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RE: Shoring Design[Subject Prev][Subject Next][Thread Prev][Thread Next]
- To: "'seaint(--nospam--at)seaint.org'" <seaint(--nospam--at)seaint.org>
- Subject: RE: Shoring Design
- From: "Caldwell, Stan" <scaldwell(--nospam--at)halff.com>
- Date: Mon, 20 Jan 2003 17:51:48 -0600
Title: RE: Shoring Design
I have occasionally agreed to work as an expert witness in the defense of engineers in trench collapse litigation. Two cases come vividly to mind, both in Houston. Each resulted in two deaths. In each case, the contractors and subcontractors (employers) were protected by workman's compensation. Also, the City was protected by a statutory $250,000 cap on claims. That left the engineering firms that designed the respective projects as the sole defendants, even though neither was directly involved in nor even approved the design of the shoring systems that were (supposed to) be employed on the projects. Both defendants were large national firms with deep pockets.
Each lawsuit was for more than $30,000,000. Each plaintiff produced a long and varied list of experts on safety, engineering mechanics, construction law, and actuarial science (estimating the present worth of the deceased, had they not died). As far as I know, I was the only expert for the defense. After my lengthy testimony, one defendant was able to settle for only $7,000 (plus my exorbitant fees). The other was not so lucky! That firm employed a low-end utility pipe inspector full-time on the job site. The inspector became personal friends with the deceased and ended up testifying on behalf of the plaintiffs, which ultimately cost the engineering firm a bundle. It would have been much worse if the firm had actually designed and/or approved the shoring systems.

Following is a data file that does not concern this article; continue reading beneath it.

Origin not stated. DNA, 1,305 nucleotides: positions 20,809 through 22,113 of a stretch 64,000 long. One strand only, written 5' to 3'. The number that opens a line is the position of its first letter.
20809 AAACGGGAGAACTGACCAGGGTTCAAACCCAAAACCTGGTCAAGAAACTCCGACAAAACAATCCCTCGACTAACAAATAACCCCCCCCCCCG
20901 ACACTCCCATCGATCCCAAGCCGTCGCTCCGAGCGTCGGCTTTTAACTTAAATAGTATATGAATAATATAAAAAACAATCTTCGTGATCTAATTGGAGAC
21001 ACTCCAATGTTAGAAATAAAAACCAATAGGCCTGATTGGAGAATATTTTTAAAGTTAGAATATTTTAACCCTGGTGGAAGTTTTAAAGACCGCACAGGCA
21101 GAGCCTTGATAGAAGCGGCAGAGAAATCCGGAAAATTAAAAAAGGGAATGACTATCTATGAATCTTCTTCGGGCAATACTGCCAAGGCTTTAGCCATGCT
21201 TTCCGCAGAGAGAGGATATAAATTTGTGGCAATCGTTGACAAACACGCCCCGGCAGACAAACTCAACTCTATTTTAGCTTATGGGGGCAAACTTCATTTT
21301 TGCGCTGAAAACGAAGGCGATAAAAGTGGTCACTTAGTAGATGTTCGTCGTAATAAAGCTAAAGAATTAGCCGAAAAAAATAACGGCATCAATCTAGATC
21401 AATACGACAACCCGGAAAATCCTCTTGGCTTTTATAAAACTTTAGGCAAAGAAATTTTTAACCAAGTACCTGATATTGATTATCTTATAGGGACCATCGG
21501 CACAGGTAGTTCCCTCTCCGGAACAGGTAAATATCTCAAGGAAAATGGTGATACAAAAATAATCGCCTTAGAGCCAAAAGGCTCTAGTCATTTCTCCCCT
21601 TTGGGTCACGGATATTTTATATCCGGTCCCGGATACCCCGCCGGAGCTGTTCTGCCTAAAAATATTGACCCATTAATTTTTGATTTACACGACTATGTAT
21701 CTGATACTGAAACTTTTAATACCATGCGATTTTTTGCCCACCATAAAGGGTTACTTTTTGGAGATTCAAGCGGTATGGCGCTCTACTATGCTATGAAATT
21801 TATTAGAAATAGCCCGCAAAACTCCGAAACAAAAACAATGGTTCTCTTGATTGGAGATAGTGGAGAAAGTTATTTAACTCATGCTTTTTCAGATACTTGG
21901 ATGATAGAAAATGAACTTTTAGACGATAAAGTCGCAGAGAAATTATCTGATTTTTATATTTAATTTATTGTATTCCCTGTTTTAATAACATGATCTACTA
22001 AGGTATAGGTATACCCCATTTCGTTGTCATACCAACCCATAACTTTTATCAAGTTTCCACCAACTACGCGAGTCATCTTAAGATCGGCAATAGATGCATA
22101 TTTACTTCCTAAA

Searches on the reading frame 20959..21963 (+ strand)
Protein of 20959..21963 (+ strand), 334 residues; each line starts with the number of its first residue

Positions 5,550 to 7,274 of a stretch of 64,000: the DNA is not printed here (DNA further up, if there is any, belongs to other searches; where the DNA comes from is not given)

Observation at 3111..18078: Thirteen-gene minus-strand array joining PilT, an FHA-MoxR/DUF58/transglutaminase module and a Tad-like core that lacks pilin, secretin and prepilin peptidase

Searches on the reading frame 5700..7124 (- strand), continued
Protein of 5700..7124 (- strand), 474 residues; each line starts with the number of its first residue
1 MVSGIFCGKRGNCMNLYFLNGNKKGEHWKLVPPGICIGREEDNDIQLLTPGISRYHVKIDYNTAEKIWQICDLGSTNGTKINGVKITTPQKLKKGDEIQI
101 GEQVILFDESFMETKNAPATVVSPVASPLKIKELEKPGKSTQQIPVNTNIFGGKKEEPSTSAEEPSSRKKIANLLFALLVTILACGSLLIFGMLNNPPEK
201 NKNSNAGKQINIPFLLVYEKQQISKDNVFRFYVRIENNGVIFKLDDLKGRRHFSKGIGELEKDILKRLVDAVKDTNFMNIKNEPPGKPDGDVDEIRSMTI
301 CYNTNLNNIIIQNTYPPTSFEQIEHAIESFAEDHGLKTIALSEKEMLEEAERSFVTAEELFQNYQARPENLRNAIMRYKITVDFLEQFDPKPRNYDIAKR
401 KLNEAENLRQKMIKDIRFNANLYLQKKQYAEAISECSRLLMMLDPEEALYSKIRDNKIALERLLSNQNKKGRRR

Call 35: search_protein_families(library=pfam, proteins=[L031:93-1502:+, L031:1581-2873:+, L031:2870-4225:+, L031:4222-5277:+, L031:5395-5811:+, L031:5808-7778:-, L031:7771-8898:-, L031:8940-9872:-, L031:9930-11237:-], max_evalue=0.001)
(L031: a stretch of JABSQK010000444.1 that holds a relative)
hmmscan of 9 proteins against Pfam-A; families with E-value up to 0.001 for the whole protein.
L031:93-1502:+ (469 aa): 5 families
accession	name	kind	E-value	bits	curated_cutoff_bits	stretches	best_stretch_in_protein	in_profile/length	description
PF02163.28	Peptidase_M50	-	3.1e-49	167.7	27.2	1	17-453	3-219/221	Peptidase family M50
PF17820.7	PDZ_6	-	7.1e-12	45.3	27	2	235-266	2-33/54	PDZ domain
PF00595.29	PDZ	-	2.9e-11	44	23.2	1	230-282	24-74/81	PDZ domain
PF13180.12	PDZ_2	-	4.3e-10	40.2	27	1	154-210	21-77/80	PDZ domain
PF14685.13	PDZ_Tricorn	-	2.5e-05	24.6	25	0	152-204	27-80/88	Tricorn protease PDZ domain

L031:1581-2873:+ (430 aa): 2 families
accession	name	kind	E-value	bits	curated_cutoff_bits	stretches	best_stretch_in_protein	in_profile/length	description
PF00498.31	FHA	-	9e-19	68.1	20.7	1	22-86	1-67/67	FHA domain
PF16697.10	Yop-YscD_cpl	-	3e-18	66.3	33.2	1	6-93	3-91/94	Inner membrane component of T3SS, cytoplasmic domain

I have learned a lot from such litigation. One thing that I have learned is that no engineer in their right mind should ever seriously consider designing, approving, or inspecting any temporary shoring systems. Shoring is a "means and methods of construction" issue and, as such, is the responsibility of the contractor. It's best to leave it there!
Stan R. Caldwell, P.E.
Dallas (a.k.a., "Tuna"), Texas
Bill Allen wrote:
> For as long as I've been in practice, I've been advised (E&O carriers
> and others) to avoid shoring design. I'm curious as to why this is,
> particularly if conventional engineering principles are utilized. Your
> comments would be most welcomed.
> In that regard, are there any "state of the practice" design
> publications for shoring design?
> Bill Allen, SE (CA #2607)
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